A project of the Galen Institute
Grace-Marie Turner, The Galen Institute
Fri, 2011-02-25

"The negative consequences of the Patient Protection and Affordable Care Act already are cascading through the health sector, with millions of Americans in states across the country learning that their health insurers have withdrawn from the market, making it increasingly difficult for them to find affordable coverage."

Charles Blahous, e21: Economic Policies for the 21st Century
Thu, 2011-02-17

"Few have been discussing the fact that last year’s health care law will increase gross federal debt and thus accelerate the speed at which we will approach the statutory debt limit in the future. As elected officials wrestle with these two contentious issues (health care and the debt limit) it seems reasonable to set a minimum policy goal that last year’s health care law be modified so that it at least not worsen the statutory debt outlook."

Paul Howard, Manhattan Institute
Wed, 2011-02-16

"Beginning in 2014, the Patient Protection and Affordable Care Act, signed into law in March 2010, is expected to significantly extend health-insurance coverage in New York by increasing Medicaid enrollment and offering federal subsidies for the purchase of private health insurance. However, there is no guarantee that the newly insured will be able to access the health-care system in a timely fashion as new demand for services outstrips physician supply."

Douglas Holtz-Eakin & Michael Ramlet, American Action Forum
Wed, 2011-02-16

"The Obama Administration’s healthcare proposals continue to rob Peter to pay Paul with dangerous consequences for the America’s healthcare system. First, the President failed to address the Medicare physician reimbursement problem with the Patient Protection and Affordable Care Act. Now the President is proposing a two year doc fix that shifts care access problems from the elderly to the poor, undermines drug innovation, and further relies on unproven cost savings that will likely just add to the federal budget deficit."

Scott Gottlieb, American Enterprise Institute
Wed, 2011-02-16

"The Obama administration envisions accountable care organizations (ACOs) as the drivers of health care innovation, but such innovation has historically come from entrepreneurs in the private sector. ACOs offer financial incentives to cut costs, but this means restricting patient choice and limiting the use of some expensive care. The ACO concept is not new. Similar ideas have been tried before, but they failed because they were unable to control costs or manage medical risk."

Paul Howard, PhD, Testimony Before the House Education and Workforce Committee
Wed, 2011-02-09

"I will discuss why the Affordable Care Act is much more likely to increase the deficit than reduce it; explain how the mandates, taxes, and penalties that it imposes on insurers and employers will increase health care costs and decrease employment; and conclude by exploring the negative effects of regulatory uncertainty at a time when companies are 'sitting' on trillions of dollars in cash that could be used for job creation."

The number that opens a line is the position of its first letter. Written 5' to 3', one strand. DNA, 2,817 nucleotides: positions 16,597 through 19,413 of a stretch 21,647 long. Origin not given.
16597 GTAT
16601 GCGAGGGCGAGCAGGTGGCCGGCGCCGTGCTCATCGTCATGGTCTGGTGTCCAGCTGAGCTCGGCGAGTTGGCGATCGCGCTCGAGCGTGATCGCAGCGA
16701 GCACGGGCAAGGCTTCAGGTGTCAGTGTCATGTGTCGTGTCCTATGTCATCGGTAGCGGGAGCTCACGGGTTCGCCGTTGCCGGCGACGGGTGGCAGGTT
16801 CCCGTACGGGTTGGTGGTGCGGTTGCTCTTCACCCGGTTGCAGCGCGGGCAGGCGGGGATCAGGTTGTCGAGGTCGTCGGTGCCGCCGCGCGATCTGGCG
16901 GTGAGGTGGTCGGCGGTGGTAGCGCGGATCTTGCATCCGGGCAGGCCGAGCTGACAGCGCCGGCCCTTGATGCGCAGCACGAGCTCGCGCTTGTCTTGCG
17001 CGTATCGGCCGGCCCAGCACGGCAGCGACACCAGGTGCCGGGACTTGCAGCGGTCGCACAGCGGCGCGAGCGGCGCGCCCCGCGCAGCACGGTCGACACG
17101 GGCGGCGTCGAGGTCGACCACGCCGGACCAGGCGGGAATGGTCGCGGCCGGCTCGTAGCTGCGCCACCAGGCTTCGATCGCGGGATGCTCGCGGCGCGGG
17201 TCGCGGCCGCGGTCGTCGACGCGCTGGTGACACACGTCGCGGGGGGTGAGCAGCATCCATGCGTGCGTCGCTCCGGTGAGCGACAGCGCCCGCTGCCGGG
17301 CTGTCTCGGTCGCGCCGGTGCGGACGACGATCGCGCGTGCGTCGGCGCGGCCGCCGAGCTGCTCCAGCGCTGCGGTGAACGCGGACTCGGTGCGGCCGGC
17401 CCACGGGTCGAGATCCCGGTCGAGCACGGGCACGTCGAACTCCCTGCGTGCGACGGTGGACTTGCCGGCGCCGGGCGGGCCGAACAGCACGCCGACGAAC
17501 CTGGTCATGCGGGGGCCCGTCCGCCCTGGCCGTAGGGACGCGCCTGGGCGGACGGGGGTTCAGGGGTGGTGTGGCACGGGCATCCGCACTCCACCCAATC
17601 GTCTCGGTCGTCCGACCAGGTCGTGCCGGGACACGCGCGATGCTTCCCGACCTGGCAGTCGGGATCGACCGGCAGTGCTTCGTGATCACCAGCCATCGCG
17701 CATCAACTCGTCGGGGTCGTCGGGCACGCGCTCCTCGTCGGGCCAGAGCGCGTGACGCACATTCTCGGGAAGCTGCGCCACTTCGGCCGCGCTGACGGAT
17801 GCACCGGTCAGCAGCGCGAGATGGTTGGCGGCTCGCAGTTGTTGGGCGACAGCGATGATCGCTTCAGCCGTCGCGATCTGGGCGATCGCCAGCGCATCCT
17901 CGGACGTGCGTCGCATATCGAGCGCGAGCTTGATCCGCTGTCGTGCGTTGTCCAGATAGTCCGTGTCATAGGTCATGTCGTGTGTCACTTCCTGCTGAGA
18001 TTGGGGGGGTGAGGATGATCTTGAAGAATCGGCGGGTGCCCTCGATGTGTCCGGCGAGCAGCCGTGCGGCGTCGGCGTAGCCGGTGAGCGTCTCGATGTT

John S. Hoff, The Heritage Foundation
Mon, 2011-02-07

"In response to public opposition to enactment of the Patient Protection and Affordable Care Act (PPACA), President Obama assured Americans that if they were happy with their current health insurance, nothing in the PPACA would force them to change their coverage. This promise has been broken. Not only does the PPACA itself require changes in existing coverage, but regulations issued by the Administration further undercut the ability of Americans to continue with their current insurance plans. The rules are arbitrary and confusing."

Paul Howard and Douglas Holtz-Eakin, City Journal
Fri, 2011-02-04

"What would you call a health-insurance program that has worse health outcomes for cancer and heart disease than Medicare or private insurance, that pays doctors and specialists so little that they often refuse to see patients, and that’s driving state budgets into bankruptcy? If you’re the Obama administration, apparently, you call it a success and make it the cornerstone of the Patient Protection and Affordable Care Act, the health-care-reform legislation passed in March 2010 that is better known as Obamacare."

James C. Capretta, House Budget Committee Testimony
Wed, 2011-01-26

"The most noteworthy characteristic of the new law is that it is the largest entitlement expansion since the 1960s... How then does a new law which increases spending by nearly $1 trillion over the period 2010 to 2019 reduce the federal deficit (by about $130 billion over ten years according to the Congressional Budget Office and by a modest amount in the decade after that)? The only way is by raising taxes and cutting spending by amounts in excess of the new spending commitments. According CBO’s estimate of the final legislation, spending reductions will bring the net increase in spending down to about $430 billion over the next decade. The tax hike to pay for this spending will total about $560 billion over the same period."

Devon Herrick, National Center for Policy Analysis
Fri, 2011-01-21

"Beginning in 2014, most U.S. residents will be required to have health insurance coverage. However, provisions of the new Affordable Care Act (ACA) will limit the choice of health plans offered. Health insurance that does not cover preventive care, plans with deductibles above the statutory limit and plans that cap benefits at predetermined levels will ultimately disappear."

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